Dream Finders said its home prices range from the low $200,000s to more than $2 million in its Luxury division.
Following population growth
The analysts said Dream Finders also is benefiting from a focus on attractive markets.
The company said in its IPO filing that 70% of U.S. migration between 2010 and 2018 was in states where it operates.
“We select the geographic markets in which we operate our homebuilding business through a rigorous selection process based on our evaluation of positive population and employment growth trends, favorable migration patterns, attractive housing affordability, low state and local income taxes and desirable lifestyle and weather characteristics,” the filing said.
“Recently, we believe these favorable factors have been amplified by a general migration from urban areas to nearby suburbs in which we build homes, a trend that has increased further as a result of the COVID-19 pandemic,” it said.
“The Jacksonville market remains DFH’s largest MSA, but the company’s reliance on that market is diminishing via acquisition and via organic growth in Orlando and other markets outside Florida,” McCanless said.
Besides Jacksonville, other primary markets are Orlando; Austin, Texas; Washington, D.C.; Denver; Myrtle Beach, South Carolina; and North Carolina markets Charlotte, Raleigh-Durham and Fayetteville.
Revenue to top $1 billion
Zalupski formed Dream Finders in late 2008 and the company says it broke ground on its first home in Jacksonville on Jan. 1, 2009.
Before starting Dream Finders, Zalupski was managing partner of Bay Street Condominiums, which was developing riverfront property in Green Cove Springs.
Dream Finders was headquartered in Orange Park but moved in 2018 to new offices at 14701 Philips Highway in Jacksonville, just north of the St. Johns County line.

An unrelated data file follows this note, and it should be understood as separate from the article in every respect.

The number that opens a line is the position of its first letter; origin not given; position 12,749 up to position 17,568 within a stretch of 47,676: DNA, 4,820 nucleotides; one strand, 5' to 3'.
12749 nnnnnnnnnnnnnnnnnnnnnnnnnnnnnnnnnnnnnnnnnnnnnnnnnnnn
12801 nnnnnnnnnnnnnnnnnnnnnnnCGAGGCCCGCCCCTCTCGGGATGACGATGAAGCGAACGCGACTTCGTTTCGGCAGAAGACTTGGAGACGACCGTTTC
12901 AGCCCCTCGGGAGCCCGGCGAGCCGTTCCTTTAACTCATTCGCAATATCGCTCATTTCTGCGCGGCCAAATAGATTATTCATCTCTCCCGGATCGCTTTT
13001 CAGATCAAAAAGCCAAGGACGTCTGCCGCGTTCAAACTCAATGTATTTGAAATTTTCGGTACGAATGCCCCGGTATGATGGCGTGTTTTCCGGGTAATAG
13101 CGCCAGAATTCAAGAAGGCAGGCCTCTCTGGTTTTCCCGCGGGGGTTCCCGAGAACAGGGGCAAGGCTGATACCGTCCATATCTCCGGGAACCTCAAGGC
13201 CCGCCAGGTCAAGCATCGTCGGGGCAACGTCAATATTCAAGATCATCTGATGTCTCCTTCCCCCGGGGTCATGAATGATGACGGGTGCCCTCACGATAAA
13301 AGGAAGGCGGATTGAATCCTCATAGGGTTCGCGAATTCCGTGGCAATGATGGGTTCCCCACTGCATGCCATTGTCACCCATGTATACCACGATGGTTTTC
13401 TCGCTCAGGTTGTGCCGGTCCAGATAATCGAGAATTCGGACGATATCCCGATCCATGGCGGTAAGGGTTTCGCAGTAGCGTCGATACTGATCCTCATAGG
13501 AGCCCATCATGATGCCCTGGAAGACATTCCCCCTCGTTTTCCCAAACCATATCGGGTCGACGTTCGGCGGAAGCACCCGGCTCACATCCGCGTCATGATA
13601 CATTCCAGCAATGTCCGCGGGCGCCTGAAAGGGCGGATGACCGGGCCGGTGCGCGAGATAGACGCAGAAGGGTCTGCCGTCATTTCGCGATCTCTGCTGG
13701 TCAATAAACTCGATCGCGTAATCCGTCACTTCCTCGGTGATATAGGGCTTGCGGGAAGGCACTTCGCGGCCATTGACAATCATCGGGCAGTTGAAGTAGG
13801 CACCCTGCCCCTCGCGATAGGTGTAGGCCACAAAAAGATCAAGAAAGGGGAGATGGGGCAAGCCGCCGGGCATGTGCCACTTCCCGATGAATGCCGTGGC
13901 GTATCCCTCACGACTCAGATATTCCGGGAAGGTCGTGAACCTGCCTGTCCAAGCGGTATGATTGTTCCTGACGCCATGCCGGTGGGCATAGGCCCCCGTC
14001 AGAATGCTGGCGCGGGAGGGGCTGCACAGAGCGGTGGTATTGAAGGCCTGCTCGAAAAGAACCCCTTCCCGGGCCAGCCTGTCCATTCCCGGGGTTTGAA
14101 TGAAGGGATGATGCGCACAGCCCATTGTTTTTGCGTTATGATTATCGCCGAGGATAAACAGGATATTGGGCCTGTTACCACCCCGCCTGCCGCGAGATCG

Dream Finders closed on 27 homes during that first year in 2009 but in the first nine months of 2020, it closed 2,419, including results from acquired companies.
Revenue is projected to exceed $1 billion when final results for 2020 are reported.
The company’s growth made the IPO a logical step.
“The goal has always been to do what is in the best interest of our customers and shareholders,” Zalupski said.
“We felt that with the historic and anticipated future growth, along with the long-term goals of the company, that being a public company was the best option for Dream Finders to maintain and accelerate the success we have experienced.”
Dream Finders sold 11.04 million shares of Class A common stock at $13 each in its IPO.
The stock immediately jumped higher when trading opened Jan. 21, closing at $20.95 that day and reaching as high as $26 the next day. It eventually reached a high of $31.98 in early February.
The stock fell back later in February when the first analyst ratings on Dream Finders came in and has been trading in the low $20s recently.
While analysts like the company’s prospects, they said the big early gains probably were overdone.
“It was exciting for the employees and our investors, but we are building a business that is going to be around for a long time,” Zalupski said.